Man in Devil's guise : Satan's exceptional humanity in Milton's Paradise Lost
Degree GrantorUniversity of Canterbury
Degree NameMaster of Arts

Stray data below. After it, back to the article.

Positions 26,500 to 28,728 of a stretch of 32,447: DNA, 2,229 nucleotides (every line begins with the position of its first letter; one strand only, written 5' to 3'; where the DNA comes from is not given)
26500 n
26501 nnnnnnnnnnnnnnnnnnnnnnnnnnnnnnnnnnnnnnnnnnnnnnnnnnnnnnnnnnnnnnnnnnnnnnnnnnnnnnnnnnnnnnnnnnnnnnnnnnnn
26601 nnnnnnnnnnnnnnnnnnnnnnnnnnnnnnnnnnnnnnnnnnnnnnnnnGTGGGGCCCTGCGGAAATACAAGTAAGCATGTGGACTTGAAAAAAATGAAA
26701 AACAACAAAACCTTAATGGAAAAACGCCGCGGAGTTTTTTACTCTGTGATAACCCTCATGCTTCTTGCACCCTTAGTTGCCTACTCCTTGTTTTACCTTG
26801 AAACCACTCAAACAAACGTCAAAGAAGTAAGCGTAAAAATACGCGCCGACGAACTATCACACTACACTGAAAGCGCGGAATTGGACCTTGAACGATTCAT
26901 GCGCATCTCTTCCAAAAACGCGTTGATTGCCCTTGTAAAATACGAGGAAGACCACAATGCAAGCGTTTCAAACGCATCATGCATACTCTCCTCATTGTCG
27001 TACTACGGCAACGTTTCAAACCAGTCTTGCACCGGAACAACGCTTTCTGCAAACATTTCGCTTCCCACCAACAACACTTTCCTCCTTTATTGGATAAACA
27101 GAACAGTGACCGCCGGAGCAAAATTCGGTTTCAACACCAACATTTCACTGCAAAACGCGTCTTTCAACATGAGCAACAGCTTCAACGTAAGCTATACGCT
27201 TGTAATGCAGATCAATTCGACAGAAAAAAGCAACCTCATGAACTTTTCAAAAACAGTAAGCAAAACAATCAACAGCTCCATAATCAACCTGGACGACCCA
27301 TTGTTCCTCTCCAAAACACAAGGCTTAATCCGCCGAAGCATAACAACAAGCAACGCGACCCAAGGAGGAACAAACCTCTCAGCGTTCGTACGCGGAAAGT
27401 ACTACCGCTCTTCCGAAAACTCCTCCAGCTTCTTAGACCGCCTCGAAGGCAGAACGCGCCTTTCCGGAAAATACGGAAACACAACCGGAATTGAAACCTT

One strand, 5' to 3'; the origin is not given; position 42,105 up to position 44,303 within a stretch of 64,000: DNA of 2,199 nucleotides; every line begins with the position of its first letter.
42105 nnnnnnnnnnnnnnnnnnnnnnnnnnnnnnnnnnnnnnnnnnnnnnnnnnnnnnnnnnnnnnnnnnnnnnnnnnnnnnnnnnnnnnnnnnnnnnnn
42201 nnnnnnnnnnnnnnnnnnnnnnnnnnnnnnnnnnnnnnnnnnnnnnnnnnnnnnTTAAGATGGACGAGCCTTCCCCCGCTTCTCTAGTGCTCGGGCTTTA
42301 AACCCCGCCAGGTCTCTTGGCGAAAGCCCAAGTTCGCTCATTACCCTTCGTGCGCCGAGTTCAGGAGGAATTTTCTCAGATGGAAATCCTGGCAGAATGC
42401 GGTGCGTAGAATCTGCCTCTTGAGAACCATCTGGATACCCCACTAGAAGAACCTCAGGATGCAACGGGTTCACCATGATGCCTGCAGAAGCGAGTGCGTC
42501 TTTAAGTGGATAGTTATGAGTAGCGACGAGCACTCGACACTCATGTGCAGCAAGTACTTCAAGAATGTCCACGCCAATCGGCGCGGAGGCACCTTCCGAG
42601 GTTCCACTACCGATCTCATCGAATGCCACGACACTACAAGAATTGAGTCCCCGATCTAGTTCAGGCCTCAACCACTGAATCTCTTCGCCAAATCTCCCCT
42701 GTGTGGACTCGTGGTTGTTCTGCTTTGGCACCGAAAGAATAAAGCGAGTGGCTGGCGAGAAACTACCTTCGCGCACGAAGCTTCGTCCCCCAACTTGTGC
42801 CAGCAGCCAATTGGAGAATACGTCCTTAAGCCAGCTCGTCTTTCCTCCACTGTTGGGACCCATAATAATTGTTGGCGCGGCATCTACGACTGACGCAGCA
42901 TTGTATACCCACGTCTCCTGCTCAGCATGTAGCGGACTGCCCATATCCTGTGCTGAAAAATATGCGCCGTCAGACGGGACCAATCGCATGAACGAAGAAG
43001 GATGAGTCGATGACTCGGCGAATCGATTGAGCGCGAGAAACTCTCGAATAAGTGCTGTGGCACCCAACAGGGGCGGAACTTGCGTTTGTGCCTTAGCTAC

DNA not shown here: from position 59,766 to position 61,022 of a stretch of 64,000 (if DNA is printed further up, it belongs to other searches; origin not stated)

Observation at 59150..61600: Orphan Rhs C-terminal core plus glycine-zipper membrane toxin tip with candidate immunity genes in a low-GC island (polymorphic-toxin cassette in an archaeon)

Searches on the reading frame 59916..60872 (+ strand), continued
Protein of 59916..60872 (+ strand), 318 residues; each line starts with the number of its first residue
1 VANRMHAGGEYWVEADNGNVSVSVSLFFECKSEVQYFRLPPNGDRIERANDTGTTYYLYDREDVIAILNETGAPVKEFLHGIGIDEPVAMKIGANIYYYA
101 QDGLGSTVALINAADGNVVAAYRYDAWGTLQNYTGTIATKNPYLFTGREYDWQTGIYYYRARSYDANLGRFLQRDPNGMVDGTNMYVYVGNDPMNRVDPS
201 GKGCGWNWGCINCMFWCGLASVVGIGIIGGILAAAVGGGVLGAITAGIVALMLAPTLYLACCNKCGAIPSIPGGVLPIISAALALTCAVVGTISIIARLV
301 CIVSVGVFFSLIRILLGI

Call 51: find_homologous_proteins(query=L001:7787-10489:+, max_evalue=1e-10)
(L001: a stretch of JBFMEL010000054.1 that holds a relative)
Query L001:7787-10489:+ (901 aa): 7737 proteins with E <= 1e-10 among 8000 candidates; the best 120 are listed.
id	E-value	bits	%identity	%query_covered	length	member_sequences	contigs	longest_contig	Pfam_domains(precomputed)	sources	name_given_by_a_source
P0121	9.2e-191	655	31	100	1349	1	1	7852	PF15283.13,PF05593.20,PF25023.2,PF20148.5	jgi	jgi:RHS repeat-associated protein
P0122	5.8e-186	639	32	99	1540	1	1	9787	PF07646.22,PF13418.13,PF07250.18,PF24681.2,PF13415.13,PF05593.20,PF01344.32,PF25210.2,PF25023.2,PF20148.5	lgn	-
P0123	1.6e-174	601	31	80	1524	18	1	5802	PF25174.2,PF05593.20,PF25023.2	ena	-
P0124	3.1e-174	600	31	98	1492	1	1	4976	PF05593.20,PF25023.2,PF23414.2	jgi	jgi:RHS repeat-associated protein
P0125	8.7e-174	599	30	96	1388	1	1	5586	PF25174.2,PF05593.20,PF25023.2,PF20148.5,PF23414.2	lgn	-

The subject of this thesis is Satan in Milton's Paradise Lost. I begin by observing how major critics and poets from Dryden on have understood this wonderful yet controversial character in Milton's greatest poem. After identifying the Satanist and anti-Satanist schools in this tradition and some of the general features of each school, I proceed to argue my central claim: by virtue of his consciousness, will, reason, and passion, Satan is a character whose nature is not in fact supernatural but fundamentally and essentially the same as that of an exceptional human being. I justify this claim by treating each of these attributes in separate chapters (the first chapter documents both consciousness and will). In making this argument, I take issue with early anti-Satanists, such as Dryden, Addison, Blair, and Johnson, and later anti-Satanists, such as Williams, Lewis, Musgrove, and Fish who fail to recognise Satan's exceptional human qualities, especially his reason. Though I align myself with some of the Satanists I discuss in the opening chapter, I also distinguish myself from them by first providing a distinct description of the specific nature of Satan's consciousness, will, reason, and passion. In so doing, I advance the Satanist critics' understanding of Satan by demonstrating that when all these particular features of Satan's character are taken together he can be seen as an exceptional human being. Thus, I explicitly argue for a claim that Satanists either gloss over or simply assume: Satan is essentially human. And it is because he is essentially human that Johnson is mistaken in claiming that the poem lacks human interest: we are interested in Satan because Satan is like us.